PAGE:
MEDFORD, Ore.– Hundreds of families gathered at Asante Rogue Regional Medical Center in Medford Sunday for a ‘Miracle Baby Reunion.’
The event was for families that had babies born preterm at the hospital’s neonatal intensive care unit. Families were able to share stories and visit with nurses that helped their children during the delivery.
Many parents describe it as a scary time when going through a preterm delivery. Some parents described having children come four weeks early, eleven weeks early or even more than that.
“It’s kind of a whirlwind that happens and takes you all off-guard, all at once,” said Elizabeth Noyes, supervisor of patient services at Asante’s NICU.
It’s something parents can never prepare for but there are those that can help. On Sunday, dressed in preparation for Halloween, these families came to the hospital to celebrate and see someone special.
Nurse Keri Wu has worked at Asante for the last 33 years. She’s been working in neonatal intensive care units since 1975.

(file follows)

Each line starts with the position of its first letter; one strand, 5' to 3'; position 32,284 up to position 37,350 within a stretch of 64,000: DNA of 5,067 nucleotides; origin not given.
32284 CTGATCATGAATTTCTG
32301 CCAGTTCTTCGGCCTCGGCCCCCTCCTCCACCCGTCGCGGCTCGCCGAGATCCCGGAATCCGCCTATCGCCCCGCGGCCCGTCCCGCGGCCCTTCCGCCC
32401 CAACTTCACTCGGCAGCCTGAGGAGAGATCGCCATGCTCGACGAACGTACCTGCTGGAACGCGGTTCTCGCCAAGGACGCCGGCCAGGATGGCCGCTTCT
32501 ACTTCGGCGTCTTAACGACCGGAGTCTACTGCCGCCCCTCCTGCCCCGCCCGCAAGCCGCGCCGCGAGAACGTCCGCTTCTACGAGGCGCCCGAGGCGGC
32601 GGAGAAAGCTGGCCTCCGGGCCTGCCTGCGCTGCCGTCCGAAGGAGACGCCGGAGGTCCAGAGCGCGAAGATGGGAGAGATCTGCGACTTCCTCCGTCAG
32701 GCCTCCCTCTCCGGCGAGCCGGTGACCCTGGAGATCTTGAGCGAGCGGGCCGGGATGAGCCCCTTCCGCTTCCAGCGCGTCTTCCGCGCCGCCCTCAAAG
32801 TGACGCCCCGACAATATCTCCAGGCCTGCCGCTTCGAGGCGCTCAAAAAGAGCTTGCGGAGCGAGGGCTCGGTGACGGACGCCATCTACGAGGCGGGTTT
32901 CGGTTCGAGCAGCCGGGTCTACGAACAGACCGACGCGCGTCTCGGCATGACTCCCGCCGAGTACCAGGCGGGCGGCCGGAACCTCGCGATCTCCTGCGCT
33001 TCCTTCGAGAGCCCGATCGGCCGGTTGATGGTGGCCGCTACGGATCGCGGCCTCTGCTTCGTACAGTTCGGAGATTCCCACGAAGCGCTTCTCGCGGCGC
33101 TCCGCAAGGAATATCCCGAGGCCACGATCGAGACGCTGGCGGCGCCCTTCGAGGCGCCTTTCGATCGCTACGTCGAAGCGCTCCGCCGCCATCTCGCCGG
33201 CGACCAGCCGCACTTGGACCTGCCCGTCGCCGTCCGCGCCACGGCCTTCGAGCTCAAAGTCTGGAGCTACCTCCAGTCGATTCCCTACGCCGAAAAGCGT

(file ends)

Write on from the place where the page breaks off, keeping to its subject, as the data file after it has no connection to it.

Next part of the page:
“I was in the army,” said Wu. “I wrote ahead to the head nurse of a hospital and I said, ‘I’m coming. you don’t know me but this is what I want to do.”
Since then, she’s helped so many families at a time they need it most.
“She showed me a video of one of her NICU kids from I think 15 years ago that was 29 weeks and he was doing awesome,” said Ben Ho, a father whose son, Barrett, was born 11 weeks early. “So it gave us a lot of hope and reassurance.”
For Keri, this job is fueled by passion. It’s easy to see why when it shines in the families that she’s helped along the way.
“Nurse Keri is one of the particular ones we come to see every year and we’re excited to be able to see her and get a photo with her,” said Paul Titus who was there with his wife Megan and their six-year-old son Dusty.
“When they come back it’s really a neat thing,” said Wu. “To be able to give someone whose bigger than me a hug and know I had a small part in his or her start.”
With all the fun and games happening, Keri still stands out. It’s because it comes from her heart. But Keri says this road can’t go on forever.
“That’s the big plan – two and half more years to work so every week is a special week,” she said.
She’s not certain what will happen. Retirement may be the answer. But Keri chooses not to dwell on that. She’d rather look back at work of the past 44 years and continue helping others while she still can.
“Day by day,” she said. “But with the comfort of knowing I’ve been a part of a lot of good. That’s a wonderful way to look back on your working career.”